To commemorate the 60 years Her Majesty has served as Patron of the British Red Cross, the Queen has unveiled a new portrait by artist Henry Ward at Windsor Castle. The portrait, which was commissioned by the Red Cross has received mix reviews from art critics and from those on social media.
Art critic and writer, Sir Roy Strong told the Daily Mail that he was ‘stunned’ by the work.
He said: “I see what he’s trying to do – she is 90 after all, she’s not easy to paint,’ he said. ‘But he’s trying to do a grand state portrait and he hasn’t got the talent.
“I think this is a lost opportunity. It’s not fit to hang on the railings of Kensington Gardens.
‘The only thing they can really do is cut it down to just her head and shoulders so they can hang it somewhere less conspicuous. It’s the sort of thing you see drawn on the pavement and people put money down. It must have been dreadful for the Queen.”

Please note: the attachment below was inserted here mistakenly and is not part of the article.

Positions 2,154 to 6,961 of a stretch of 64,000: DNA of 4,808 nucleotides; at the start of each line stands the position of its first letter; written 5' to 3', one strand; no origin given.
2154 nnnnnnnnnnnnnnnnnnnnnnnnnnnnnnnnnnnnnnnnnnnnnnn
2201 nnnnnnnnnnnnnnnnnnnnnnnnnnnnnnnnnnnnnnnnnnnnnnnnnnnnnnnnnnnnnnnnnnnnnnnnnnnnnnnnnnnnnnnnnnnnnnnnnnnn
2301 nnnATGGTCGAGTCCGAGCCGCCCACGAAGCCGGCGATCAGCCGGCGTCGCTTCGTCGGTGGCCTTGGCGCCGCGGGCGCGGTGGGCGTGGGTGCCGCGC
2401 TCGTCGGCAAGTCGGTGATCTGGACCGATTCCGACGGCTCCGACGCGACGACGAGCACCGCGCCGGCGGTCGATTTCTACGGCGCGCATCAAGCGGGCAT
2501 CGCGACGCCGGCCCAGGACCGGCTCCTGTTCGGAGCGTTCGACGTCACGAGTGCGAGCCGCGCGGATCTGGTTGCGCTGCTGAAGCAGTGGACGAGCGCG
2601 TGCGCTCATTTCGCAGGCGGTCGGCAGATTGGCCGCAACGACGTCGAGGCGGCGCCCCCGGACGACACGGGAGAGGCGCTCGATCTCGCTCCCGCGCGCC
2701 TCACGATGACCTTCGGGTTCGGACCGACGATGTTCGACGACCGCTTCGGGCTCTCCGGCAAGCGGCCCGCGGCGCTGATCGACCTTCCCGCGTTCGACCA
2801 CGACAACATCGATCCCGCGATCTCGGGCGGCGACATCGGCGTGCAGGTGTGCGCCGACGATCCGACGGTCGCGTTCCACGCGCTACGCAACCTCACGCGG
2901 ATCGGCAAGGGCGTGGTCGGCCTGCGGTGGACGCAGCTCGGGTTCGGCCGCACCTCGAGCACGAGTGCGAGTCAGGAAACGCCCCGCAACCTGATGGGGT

However, Mike Adamson, Chief Executive of the British Red Cross said the purpose of the portrait is to “celebrate the strong relationship between the British Red Cross and the Royal Family and the history of our life-saving work.”
And indeed, there are references to this link between the Royal Family and the Red Cross seen in the portrait. The Queen is in the White Drawing Room at Windsor castle. dressed in her Garter Robes, behind her, is a bust of Henry Dunant, founder of the Red Cross.
Her Majesty is depicted wearing the Kokoshnik tiara which was originally worn by Queen Alexandra who served as President of the British Red cross Society in 1908 just after it was granted a Royal Charter.
Whether you agree with the critics or not, one matter that can’t be disputed is the Queen’s decades of dedication and service to the British Red Cross, a tradition started by Queen Victoria, it’s first patron.